A hardy member of the genus Tulipa in the lily family. Most tulips in gardens and bouquets are varieties of Tulipa gesneriana; they have deep bell-shaped blossoms in gorgeous rich colours, long sword-shaped leaves, and bulbous roots.
Tulips are indigenous to the northern temperate regions of Europe and Asia, and grow most abundantly on the Central Asian steppes. Tulips were apparently first cultivated in Turkey, and Ottoman arts such as pottery and poetry incorporate lovely images of tulips. Tulipists developed upwards of 2000 varieties and gave them romantic names such as Meadow Beauty, Fountain of Life, Diamond's Envy, and Cloth of Love. The flower's heyday occurred during the reign of Ahmet III (1703-1730), also known as the Tulip period.
In 1554 Ogier Ghiselin de Busbecq, ambassador of the court of Ferdinand I in Vienna to Suleiman I the Magnificent in Constantinople, noted the abundance of beautiful flowers that he (erroneously) thought were called "tulipan". Actually, the Turks called the flower "lale"; the confusion apparently arose because de Busbecq misunderstood his interpreter, who was in fact telling him that people wore the flowers in their turbans ("tulipan") as decoration. In any case, the ambassador brought seeds and bulbs back to Vienna with him, and within five years tulips were flourishing in that city.
Botanist Carolus Clusius was given some of the bulbs and in 1592 brought them to Holland, introducing the flower to the country with which it has become inextricably associated. He began to grow tulips in his home garden and in the botanical gardens of Leiden, of which he was director. Taken by the blossom, over the next decades the flower became a favourite of the tulipomaniac Dutch. A "futures market" in tulips developed, and people began to pay exorbitant prices for bulbs expected to produce exotic variations in colour, size, and shape. Particularly popular were blossoms with colour flecking or striping known as "breaking", now known to be caused by a virus carried by aphids. However the variations came about, the prices paid were high: one bulb is recorded as being sold for "a load of grain, 4 oxen, 12 sheep, 5 pigs, 2 tubs of butter, 1,000 pounds of cheese, 4 barrels of beer, 2 hogsheads of wine, a suit of clothes and a silver drinking cup." Tulipomania raged between 1632 to 1637, after which the government intervened and the market subsequently collapsed. The Dutch regained their sanity, but the tulip remains the national flower of the Netherlands and an important export for the country. It was also a last-resort food source during World War II, when the starving Dutch were reduced to eating the bulbs.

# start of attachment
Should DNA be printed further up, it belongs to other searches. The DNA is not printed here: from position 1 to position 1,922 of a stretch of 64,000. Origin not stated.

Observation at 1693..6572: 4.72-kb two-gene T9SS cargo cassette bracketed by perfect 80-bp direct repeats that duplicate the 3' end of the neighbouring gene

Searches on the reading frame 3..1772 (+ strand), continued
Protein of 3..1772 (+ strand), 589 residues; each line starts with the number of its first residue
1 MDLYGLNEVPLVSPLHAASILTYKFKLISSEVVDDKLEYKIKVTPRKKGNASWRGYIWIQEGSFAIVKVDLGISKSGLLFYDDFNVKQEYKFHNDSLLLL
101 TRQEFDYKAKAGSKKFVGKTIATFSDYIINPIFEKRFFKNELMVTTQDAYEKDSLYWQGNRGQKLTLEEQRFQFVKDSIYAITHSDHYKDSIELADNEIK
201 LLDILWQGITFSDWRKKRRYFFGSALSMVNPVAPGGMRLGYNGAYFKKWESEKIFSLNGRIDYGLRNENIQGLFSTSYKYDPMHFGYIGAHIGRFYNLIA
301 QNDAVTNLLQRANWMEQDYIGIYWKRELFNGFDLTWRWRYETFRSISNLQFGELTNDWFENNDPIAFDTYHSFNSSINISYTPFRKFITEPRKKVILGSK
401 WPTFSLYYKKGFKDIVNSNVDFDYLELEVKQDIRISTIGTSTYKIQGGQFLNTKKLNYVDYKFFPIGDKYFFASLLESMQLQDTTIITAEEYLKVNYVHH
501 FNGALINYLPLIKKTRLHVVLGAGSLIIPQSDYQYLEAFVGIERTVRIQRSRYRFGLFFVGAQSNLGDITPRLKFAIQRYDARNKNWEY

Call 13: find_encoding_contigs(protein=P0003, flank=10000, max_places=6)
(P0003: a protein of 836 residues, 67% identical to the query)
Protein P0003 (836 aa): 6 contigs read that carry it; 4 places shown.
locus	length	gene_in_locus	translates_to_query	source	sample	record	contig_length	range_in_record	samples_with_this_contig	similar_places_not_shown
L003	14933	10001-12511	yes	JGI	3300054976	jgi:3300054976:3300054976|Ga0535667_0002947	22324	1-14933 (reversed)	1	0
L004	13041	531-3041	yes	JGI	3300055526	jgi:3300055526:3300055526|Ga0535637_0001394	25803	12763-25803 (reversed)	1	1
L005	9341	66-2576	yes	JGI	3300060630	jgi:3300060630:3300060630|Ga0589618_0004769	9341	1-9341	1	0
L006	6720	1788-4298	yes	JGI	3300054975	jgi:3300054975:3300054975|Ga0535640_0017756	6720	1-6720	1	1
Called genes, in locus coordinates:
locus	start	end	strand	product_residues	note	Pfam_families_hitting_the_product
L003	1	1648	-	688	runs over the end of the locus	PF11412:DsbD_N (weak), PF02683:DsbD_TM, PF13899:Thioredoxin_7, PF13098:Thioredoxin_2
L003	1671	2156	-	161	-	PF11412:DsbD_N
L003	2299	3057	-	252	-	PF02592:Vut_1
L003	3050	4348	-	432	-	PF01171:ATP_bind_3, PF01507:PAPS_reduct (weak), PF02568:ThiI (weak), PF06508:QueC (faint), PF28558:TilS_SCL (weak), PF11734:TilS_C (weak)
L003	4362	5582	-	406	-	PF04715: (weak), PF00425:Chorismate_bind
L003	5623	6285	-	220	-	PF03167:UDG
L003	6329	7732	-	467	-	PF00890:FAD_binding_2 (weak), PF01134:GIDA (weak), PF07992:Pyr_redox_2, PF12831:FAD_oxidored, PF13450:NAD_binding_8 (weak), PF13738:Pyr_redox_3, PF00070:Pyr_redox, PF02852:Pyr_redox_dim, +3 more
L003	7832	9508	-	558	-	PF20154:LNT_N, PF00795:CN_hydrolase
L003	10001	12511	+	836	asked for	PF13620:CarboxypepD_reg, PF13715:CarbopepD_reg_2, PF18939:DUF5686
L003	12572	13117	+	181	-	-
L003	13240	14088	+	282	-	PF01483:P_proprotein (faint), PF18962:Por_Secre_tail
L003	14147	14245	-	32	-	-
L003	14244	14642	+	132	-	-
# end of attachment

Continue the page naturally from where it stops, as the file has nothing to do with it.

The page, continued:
Dutch settlers to the United States brought the tulip with them to the New world; the Pennsylvania Dutch potters featured tulips in their wares, often called "tulip ware", and Holland, Michigan holds a popular annual tulip festival, as does Ottawa, the capital of Canada. Canada sheltered the displaced Dutch royal family in that city in World War II, and Canada played an important role in liberating Holland from German occupancy. In appreciation, the royal family presented Ottawa with 100,000 tulip bulbs after the war, and sends thousands more each year. The millions of blooms are at their height of beauty in May.